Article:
Many men that end up buying sex are those who have partners but are just frustrated at home because the girlfriend or the wife is being too much to handle and therefore they require your services to find peace.

My dear ‘sex workers’ in essence that is infidelity and by legalising ‘sex work’, I would be normalising infidelity – an act that is deemed highly immoral would actually be made a legal part of our society.

Prostitution is not a job; it is a doing that continues to tear apart many families across the world. The reason why men love prostitutes is that they get sex without having to take responsibility to the ‘sex worker’. If we were to legalise prostitution, it is possible that there would be an increase in the number of men who buy female bodies for pleasure.

Oh, where art thou thy pride oh woman?  Money that should be taken to households in order to care for children and old parents gets to be spent on your irregular and unregulated industry.

Legalising prostitution would mean legalising the growth of irresponsible men who do not want to take care of women in their lives properly. It would mean legalising disorder across many families.

Let me tell you something ‘sex workers’, the state has a duty to protect; social, economic, and political aspects of its nation. Whilst you may feel that your industry would generate economical wealth for the country, it probably would disinterest you if you were to be taxed.

Currently, you get an income that is tax free, but no matter how much of a money loving nation we may be, there is no way we can be seen as propagating for the legalisation of immorality and the continued trampling on the dignity of women.

I have heard many reasons why you want ‘sex work’ legalised, but I am still not yet convinced by them. Whilst there are genuine cases where prostitution is a direct baby of unemployment and poverty, there are growing cases whereby University students and young professionals who cannot meet their bills are selling their bodies.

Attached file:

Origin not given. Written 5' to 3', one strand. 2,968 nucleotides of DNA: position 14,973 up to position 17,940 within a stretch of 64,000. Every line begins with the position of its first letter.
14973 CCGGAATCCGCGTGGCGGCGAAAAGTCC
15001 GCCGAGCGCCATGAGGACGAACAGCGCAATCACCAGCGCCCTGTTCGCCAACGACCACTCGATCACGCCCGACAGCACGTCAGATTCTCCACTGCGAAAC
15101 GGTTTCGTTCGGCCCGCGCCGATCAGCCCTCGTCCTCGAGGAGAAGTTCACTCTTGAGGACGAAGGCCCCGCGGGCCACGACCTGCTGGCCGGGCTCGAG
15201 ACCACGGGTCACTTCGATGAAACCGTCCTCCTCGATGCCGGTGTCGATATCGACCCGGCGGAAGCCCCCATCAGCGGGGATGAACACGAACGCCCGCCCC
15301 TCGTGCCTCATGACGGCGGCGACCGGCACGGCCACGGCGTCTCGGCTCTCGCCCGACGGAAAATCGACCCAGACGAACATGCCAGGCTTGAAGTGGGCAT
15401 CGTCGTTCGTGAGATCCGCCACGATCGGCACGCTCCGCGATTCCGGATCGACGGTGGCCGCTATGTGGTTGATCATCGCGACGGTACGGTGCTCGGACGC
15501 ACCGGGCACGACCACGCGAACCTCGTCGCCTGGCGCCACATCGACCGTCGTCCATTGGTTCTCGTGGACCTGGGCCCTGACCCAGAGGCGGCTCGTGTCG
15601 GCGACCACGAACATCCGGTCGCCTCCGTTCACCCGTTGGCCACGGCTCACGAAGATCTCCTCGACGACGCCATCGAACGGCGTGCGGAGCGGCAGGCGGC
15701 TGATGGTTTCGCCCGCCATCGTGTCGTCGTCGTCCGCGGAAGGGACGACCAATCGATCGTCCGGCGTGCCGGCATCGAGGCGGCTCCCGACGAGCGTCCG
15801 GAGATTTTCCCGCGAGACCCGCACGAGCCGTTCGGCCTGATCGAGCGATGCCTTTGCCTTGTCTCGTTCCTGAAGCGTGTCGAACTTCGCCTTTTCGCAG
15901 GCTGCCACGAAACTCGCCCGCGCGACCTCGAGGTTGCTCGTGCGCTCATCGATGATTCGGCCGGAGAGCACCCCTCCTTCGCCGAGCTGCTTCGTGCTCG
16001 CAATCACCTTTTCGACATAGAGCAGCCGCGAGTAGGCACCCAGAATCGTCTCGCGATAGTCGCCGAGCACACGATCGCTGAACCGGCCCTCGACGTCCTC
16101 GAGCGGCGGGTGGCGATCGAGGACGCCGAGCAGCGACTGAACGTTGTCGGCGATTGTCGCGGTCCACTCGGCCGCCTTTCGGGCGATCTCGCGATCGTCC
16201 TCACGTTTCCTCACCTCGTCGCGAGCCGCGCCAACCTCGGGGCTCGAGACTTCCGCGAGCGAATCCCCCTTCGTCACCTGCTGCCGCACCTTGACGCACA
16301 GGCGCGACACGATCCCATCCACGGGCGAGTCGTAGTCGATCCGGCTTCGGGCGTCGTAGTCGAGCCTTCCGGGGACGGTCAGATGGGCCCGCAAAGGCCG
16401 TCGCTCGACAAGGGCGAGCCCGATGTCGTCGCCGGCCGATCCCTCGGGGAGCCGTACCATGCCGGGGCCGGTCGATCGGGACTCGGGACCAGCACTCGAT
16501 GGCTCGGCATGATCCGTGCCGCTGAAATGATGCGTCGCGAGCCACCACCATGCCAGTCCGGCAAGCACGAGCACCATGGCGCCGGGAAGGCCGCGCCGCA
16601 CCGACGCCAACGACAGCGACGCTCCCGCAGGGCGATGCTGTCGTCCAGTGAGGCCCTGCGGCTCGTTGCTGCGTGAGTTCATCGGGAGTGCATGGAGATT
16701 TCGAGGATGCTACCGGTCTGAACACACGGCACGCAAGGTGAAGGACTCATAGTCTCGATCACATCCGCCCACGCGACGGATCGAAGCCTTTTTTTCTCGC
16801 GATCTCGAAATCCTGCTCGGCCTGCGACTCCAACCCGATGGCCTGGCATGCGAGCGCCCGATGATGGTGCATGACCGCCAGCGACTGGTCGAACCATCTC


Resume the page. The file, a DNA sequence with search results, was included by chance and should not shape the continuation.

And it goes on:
Surely, there is a deeper social ailment in our nation and legalising ‘sex work’ would mean legitimising the existence of disease in our society and in the long run this plague would sprawl to other spheres of society and create a vicious cycle of disorder.

We are on the eve of celebrating the women month August, a month whereby we celebrate the pride of women, a month whereby we remember the toils and struggles fought for the liberation of women from patriarchy and marginalisation.

Every woman who has a sense of pride and preserves her dignity should speak out against prostitution. There are many women who are pushing for ‘sex work’ to be legalised but you will find that those women would never take pride and joy in their children being known as ‘sex workers’.

Things that occur during the night are usually secretive things that people are not so proud to be seen doing. This ‘sex work’ is one such thing. There is no way that we can refer to prostitution as work because it is not decent.

One condition, according to me, that must be met in order for us to consider any form of work to be decent – and thus qualify to be called work – is that people doing the job are actually not scared to be associated with their profession or work.

Once your work starts to be a secret, such as prostitution, being an assassin and other things, then such work can never be made an accepted part of our society.

I will stand on the side of people who denounce the calls for ‘sex work’ to be legalised, lest we find people taking pride in prostitution and openly recruiting our future daughters to participate in what would be a booming industry that fuels and heightens social disorder.


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Tags: mynews24,prostitute


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Malema 10 years
Mouthfull: as devalued as sex might have become at this day and age, in my heart of hearts sex remains a precious gift to human beings for as long as the only way to naturally bring another life to earth is through sex, then sex is a precious resource.